The Archbishop stressed that a new language of communication within society was needed, where every individual can attain voice and ownership in dignity and in which all have a sense of being treated and respected in the depth of their personal identity.
“Mercy recognises and embraces the dignity of the other and can transform the most troubled and disturbed hearts.”
“This Spirit-filled communication will embrace beyond all human borders: migrants will become brothers and sisters, homeless will encounter human warmth, voiceless will find a hearing, the poor will enjoy sustenance, the wounded will receive healing, sinners will encounter forgiveness and be welcomed back and become loving men and women though experiencing love,” he said.
Separately, in his address at the Michelmas New Law Term Service in St Michan’s Church of Ireland parish, Rev Dr Donald Watts, Clerk Emeritus of the General Assembly of the Presbyterian Church in Ireland, said that Irish society, whether north or south of the border, is not really at peace with itself.
“No matter how many inquiries are held there always seems to be something else emerge to disturb us,” he observed.
“There are too many unanswered questions lurking, which cannot be ignored because they impinge on the present and no doubt may continue to dictate the future.”
Acknowledging that we are living in troubled and troubling times, Rev Dr Watts said the certainties of the past have been challenged – sometimes rightly so – “but how we struggle to replace them with anything that offers a lasting basis for life and contentment”.
He recalled a time, perhaps a generation ago, when it didn’t seem all that difficult to do what God requires.
“On the surface at least, society had adopted Christian values and mores and we could simply follow the lead of society.”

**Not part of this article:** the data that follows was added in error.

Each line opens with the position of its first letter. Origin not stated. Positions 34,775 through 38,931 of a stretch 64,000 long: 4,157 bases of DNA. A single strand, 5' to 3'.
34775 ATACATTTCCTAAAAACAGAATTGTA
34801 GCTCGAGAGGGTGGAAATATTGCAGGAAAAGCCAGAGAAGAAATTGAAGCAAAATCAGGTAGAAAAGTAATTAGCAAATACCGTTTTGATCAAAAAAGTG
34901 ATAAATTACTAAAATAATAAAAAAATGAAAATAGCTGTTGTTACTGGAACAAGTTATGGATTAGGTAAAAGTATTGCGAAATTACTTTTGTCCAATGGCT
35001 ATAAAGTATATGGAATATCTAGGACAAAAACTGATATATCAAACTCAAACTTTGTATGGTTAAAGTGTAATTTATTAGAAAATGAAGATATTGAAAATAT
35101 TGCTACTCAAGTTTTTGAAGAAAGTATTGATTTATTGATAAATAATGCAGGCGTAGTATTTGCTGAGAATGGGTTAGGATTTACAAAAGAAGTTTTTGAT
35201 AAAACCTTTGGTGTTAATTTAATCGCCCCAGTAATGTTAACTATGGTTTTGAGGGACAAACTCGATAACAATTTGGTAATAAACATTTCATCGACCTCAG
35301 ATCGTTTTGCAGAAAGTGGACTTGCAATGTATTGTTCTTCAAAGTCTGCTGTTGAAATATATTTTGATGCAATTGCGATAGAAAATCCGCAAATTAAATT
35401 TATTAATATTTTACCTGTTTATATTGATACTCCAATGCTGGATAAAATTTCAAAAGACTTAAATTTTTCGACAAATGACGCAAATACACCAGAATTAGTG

“Sadly, we are now only gradually discovering what went on below the surface of so-called Christian society. To be a Christian, at one time, did not make us stand out from society, we largely merged with society.”
He said those days are gone and “perhaps we should rejoice that they are gone”.
Today we have to be clear about what we believe and why we believe it. “We must be ready in Paul’s words ‘to give a reason for the faith that is within us’.”
“We need to stand firm on what we believe, recognising that the values of Christian faith have the potential to be opposed in society today – a society where too often self is at the centre and greed a powerful motivating force.”
Rev Dr Watts stressed that Christians should not be looking for any privileged position; rather they should shy away from it.
“We should be out in the market-place of public opinion arguing strongly, but graciously, for Christian values and sense of self worth. We should be setting an agenda, not simply reacting to one.”
He added that at times that will mean facing opposition, though probably not the persecution of which Jesus spoke, at least not on these islands –not yet!
“We must, of course, constantly be mindful of people of faith in other parts of our world for whom persecution is a real and devastating reality.”